The Met Office Pollen Forecast goes live

25 03 2015

Different types of pollen, released at varying times throughout the year, cause millions to suffer from hay fever and other allergies and these symptoms can have a serious impact on well-being. The Met Office counts pollen from March to August, however, pollen can be in the air much earlier – from January right through to November.

The pollen season has three main pollen type phases :

  1. Tree pollen – late March to mid-May.
  2. Grass pollen – mid-May to July.
  3. Weed pollen – end of June to September

Our pollen calendar has a detailed breakdown of the different types of pollen and their peak times within a season. We manage the only pollen count monitoring network in the UK using information from our network, our weather data and expertise from organisations such as the National Pollen and Aerobiological Unit and PollenUK to produce forecasts that help support allergy and hay fever sufferers through the most difficult time of the year.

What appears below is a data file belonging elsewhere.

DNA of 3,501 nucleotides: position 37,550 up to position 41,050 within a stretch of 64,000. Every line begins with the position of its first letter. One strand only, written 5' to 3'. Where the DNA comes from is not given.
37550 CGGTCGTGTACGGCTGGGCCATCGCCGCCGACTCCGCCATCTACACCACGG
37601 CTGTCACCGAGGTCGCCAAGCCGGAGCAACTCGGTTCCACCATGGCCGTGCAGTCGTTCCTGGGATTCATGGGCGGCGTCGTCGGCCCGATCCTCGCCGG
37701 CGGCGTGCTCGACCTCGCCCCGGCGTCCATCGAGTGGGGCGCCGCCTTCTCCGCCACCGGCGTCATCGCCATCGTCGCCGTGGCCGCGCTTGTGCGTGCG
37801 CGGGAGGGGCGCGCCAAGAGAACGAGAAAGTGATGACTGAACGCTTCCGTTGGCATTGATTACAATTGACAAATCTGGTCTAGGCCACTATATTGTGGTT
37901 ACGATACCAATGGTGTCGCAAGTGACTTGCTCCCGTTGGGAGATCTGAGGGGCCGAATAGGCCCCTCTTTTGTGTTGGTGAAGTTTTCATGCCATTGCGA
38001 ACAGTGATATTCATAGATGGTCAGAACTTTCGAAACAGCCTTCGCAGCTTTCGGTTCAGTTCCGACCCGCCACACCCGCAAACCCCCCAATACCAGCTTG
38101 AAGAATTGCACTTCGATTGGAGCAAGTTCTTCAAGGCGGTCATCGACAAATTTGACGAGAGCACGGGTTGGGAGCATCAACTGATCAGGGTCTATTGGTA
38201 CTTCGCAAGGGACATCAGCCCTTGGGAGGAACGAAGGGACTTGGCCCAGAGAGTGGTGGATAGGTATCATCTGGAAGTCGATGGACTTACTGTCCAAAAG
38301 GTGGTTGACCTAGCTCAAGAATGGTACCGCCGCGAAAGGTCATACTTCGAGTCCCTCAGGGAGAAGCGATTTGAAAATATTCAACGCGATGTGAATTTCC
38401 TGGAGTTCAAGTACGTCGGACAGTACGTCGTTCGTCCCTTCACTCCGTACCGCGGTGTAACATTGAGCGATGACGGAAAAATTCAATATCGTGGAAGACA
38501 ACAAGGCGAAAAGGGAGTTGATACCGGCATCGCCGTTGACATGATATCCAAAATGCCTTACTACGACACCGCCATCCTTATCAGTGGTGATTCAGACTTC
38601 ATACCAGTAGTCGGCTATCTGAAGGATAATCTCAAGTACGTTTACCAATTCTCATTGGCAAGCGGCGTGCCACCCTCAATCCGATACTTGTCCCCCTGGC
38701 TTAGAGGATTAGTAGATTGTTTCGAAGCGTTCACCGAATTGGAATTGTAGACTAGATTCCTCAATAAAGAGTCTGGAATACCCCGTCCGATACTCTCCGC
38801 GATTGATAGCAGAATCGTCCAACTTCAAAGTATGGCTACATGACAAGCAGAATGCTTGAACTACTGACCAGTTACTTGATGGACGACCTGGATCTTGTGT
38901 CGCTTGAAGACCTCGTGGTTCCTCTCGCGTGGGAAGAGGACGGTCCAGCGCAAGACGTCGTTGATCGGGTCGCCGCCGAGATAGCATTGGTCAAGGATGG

There are millions of hay fever sufferers across the UK, and the Met Office forecasts provide vital information to help reduce the impact pollen has on their health.  At this time of year, tree pollen is more prevalent with grass and weed pollens becoming more prevalent from mid May onwards.

Yolanda Clewlow said: “The best way to manage your condition, if you suffer from hayfever, is to keep an eye on the Met Office pollen forecasts to help you understand the best time to take appropriate medication and avoid exposure to pollen.”

We provide free, public pollen forecasts to all of the UK.

Pollen Diary

As part of an important Europe-wide study, hay fever sufferers are recording their symptoms online through the European Aeroallergen Network (EAN) Patient’s Hay fever Diary.

Document your symptoms and compare them with concentrations of pollen in the air, to help identify which pollen you are allergic to, look back at pollen levels from previous seasons and read the latest pollen news. This is a long-term study that will significantly aid research into pollen and hay fever.